House price growth to slow further as market declines: RICS

House price growth to slow further as market declines: RICS
The most ominous signal emanating from the data released today is that contributors still expect house prices to increase at a faster pace than wages

Enquiries from new buyers, new instructions from those wanting to sell, and agreed sales in the housing market have all declined further in May, according to the latest RICS data.

In addition, price growth also lost momentum and is now predicted to slow further over the next three months.

Respondents to the survey in May suggest the decline may have been exacerbated by the General Election, as some adopt a 'wait and see' approach. In May 25% more respondents cited a decline in fresh listings, producing the most negative reading since July 2016. Alongside this, new buyer enquiries fell at the national level, having remained stagnant over much of the past six months. As with new sellers, a large portion of respondents suspect the General Election is having an adverse impact on demand.

At the same time, agreed sales continued to decline for a second month running as the national indicator saw 8% more respondents seeing a fall in agreed sales. Going forward, near term sales expectations imply little change over the coming three months, but beyond this over the next twelve months, respondents appear slightly more optimistic with a net balance of 26% anticipating an increase in activity.

Although lack of supply continues to support prices, the headline price growth indicator moved from +22% to +17% in May, the softest reading since August 2016, and prices continue to slip in Central London. Looking ahead near term price expectations have also slipped to -1% from +5% in April (the third straight report in which this indicator has softened).

This trend is however not expected to continue long term with national twelve month expectations remaining solid, at +54%. Further out, over the next five years, respondents envisage house price inflation averaging 3.5% per annum across the UK as a whole.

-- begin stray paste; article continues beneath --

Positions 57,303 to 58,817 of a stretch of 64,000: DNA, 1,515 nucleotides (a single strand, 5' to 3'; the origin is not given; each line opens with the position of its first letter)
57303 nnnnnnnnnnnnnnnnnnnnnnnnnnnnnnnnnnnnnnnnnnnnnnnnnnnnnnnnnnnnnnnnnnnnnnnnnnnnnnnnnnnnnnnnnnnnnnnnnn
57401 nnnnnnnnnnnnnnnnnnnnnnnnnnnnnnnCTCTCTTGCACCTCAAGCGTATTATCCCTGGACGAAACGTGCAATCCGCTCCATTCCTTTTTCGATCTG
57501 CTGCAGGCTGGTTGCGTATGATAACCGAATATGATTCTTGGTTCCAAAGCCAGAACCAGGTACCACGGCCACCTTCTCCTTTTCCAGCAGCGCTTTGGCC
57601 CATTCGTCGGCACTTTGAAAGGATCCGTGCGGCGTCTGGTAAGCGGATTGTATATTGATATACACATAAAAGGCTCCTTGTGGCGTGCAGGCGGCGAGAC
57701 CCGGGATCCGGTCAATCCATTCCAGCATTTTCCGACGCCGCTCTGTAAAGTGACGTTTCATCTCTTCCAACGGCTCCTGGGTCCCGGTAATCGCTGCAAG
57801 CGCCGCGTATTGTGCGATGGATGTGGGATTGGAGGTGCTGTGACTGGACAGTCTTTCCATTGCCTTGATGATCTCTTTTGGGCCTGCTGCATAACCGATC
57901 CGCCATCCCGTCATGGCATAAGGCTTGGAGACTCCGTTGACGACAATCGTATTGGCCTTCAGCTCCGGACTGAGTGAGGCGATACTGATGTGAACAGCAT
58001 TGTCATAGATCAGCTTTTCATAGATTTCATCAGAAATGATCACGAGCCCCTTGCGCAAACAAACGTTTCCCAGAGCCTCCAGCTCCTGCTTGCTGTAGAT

Simon Rubinsohn, RICS Chief Economist, commented: “Although the latest survey suggests that uncertainty related to the General Election may have contributed to what appears to have been a disappointing level of transactions in the housing market over the spring, perhaps the most ominous signal emanating from the data released today is that contributors still expect house prices to increase at a faster pace than wages over the medium term despite the difficulty many first time buyers are clearly having in taking their first steps onto the property ladder.

“The increasingly tight second hand market remains a cause for concern with the RICS series tracking new instructions to agents recording its fifteenth successive negative reading. It is hard to see this as anything other a major obstacle to the efficient functioning of the housing market.”

Brian Murphy, Head of Lending at Mortgage Advice Bureau, added: "What’s apparent from the report is that house price growth is still in positive territory with ‘modest gains’ in most areas – that’s hardly cause for concern and isn’t the same as the market seeing key indicators for a fall or sharp correction.

"The continuing lack of supply isn’t a surprise, with the current political goings on deterring those ‘discretionary sellers’ who normally add a valuable additional number of available properties to the Spring market, inevitably providing buyers with more choice.

"Given the context of recent political developments and the ‘double whammy’ of Article 50 being triggered followed by a snap Election being called, there will always be the ‘wait and see’ contingent – both in terms of buyers and sellers – and it might be reasonable to suggest that, in line with activity which has been observed in other Election years, we could well see a pick-up in housing market activity post June 9th.

"It's probably reasonable to suggest then that, when all is said and done, surveyors up and down the UK are observing on the ground what many others in the industry suspect; those who need to move are doing so, and those who are seriously considering it are just ‘holding off’ for a few weeks and then, regardless of the Election result, are likely to get on with it. Whilst that may mean the market has been slightly more subdued last month, there’s nothing to suggest that this is anything more than the normal pattern for the housing market around an Election, and that consumer confidence in UK property remains undeterred.”

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